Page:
Beware of falling ice and snow

Wind-drifted snow from the roof surface has collected on the solar shade device, bridging over large gaps. In this situation, the snow can either melt and refreeze, producing icicles, or be windblown and released.

Which problems are unfeasible to mitigate?
One prominent example of something to avoid is a condition directly related to the thermal performance of a building envelope. As the thermal performance of newer roofs and façades improves, and waste energy production from buildings is reduced, the result is a colder exterior skin temperature of the building envelope. In turn, this increases the formation, volume, and longevity of winter precipitation on building surfaces. The result is the formation of release of ice on aspects of a building façade that has not been historically problematic.

This condition is influenced by many interior and exterior design decisions, some of which are more critical than others in terms of their ability to be modified retroactively. Overall, a condition related to thermal variables is often difficult to predict and to correct without detailed evaluation, thus in some instances, an investigation through mockup testing of wall assemblies may be warranted.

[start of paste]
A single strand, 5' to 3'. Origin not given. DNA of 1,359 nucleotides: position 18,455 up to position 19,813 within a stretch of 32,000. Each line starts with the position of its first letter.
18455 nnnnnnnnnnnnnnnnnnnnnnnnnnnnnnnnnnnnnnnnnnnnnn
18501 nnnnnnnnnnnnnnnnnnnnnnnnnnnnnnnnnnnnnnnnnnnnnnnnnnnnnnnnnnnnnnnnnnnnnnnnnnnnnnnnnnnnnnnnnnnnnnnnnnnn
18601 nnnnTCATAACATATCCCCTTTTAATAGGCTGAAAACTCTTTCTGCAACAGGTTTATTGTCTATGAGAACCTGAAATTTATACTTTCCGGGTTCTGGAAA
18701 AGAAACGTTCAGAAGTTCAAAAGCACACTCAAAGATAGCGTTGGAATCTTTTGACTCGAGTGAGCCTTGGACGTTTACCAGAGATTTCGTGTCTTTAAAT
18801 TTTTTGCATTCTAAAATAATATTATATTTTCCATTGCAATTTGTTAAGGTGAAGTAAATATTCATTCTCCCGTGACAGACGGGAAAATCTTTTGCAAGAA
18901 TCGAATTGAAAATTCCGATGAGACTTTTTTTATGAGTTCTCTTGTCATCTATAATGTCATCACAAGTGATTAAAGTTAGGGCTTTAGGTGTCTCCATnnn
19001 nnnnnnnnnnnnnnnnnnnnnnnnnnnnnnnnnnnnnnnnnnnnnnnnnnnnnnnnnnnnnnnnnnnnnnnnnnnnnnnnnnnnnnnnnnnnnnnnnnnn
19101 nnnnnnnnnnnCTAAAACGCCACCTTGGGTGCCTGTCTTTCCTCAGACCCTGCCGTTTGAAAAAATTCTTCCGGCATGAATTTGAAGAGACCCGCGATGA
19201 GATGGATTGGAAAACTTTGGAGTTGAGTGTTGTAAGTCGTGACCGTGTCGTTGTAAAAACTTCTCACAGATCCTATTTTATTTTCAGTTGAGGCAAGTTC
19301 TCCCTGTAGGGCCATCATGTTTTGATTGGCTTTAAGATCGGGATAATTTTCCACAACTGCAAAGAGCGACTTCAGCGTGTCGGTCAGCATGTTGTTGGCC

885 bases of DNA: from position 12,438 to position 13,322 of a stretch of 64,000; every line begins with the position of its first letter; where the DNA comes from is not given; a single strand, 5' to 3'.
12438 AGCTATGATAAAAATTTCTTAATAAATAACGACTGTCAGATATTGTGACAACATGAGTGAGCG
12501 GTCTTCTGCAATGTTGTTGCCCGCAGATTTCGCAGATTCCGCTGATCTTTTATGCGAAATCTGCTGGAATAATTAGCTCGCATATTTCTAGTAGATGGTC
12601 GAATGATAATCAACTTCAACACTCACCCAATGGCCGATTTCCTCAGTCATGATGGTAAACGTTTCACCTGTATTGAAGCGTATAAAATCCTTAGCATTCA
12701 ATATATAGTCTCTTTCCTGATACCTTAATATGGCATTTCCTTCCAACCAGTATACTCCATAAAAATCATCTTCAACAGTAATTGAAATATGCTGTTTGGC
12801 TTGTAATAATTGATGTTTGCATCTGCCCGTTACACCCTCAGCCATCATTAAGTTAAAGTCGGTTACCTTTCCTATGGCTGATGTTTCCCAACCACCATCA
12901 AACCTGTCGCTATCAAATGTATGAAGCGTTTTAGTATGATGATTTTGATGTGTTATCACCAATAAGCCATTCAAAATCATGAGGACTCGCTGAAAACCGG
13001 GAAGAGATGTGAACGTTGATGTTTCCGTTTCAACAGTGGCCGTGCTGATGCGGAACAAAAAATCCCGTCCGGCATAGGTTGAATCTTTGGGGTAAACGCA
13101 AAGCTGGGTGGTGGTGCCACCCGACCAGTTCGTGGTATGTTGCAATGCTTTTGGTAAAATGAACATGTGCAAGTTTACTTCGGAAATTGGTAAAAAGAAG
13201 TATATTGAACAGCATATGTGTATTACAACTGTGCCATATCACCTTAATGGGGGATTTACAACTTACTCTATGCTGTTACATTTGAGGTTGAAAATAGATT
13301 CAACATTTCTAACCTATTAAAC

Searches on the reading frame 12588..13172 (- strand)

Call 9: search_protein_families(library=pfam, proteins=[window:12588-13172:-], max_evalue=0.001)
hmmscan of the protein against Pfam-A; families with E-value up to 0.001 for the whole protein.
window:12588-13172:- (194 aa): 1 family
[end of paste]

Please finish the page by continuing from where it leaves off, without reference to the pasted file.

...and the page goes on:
Who specifies, designs, and implements ice and snow mitigation?
The most economical and aesthetically pleasing solutions are typically planned and implemented early in design. Thus, empowering the project team through winter design criteria early in design will produce the most effective results. The addition of an experienced ice and snow expert is further an effective means to manage risk.

How is overall project risk managed?
This question returns to the insight expressed at the start of the article that was based on comments from owners and managers of buildings who experienced falling ice/snow incidents: the primary issue is lack of forethought a falling ice and snow incident could occur. Consequently, in addition to the investigation and development of risk reduction strategies during the design phase, further education and instruction specific to the anticipated future winter performance of a completed building should be provided for building ownership, management, and operations by the design team.

Should the potential for slide, fall, or release of hazardous ice and snow be a design consideration for your next project?

Michael Carter, CET, is the director of Microclimate Ice & Snow Inc. He has more than 20 years of design assist, consultation, field research, incident investigation, and laboratory mockup testing experience. Carter co-chairs ASTM Task Group E06.55.13 on Evaluation of Snow & Ice Accretion on Buildings & Structures, and his published works include articles and guides for Council on Tall Buildings and Urban Habitat (CTBUH), Snow Engineering V & VII, the Whole Building Design Guide of the National Institute of Building Science (NIBS), and Construction Canada. He can be reached at

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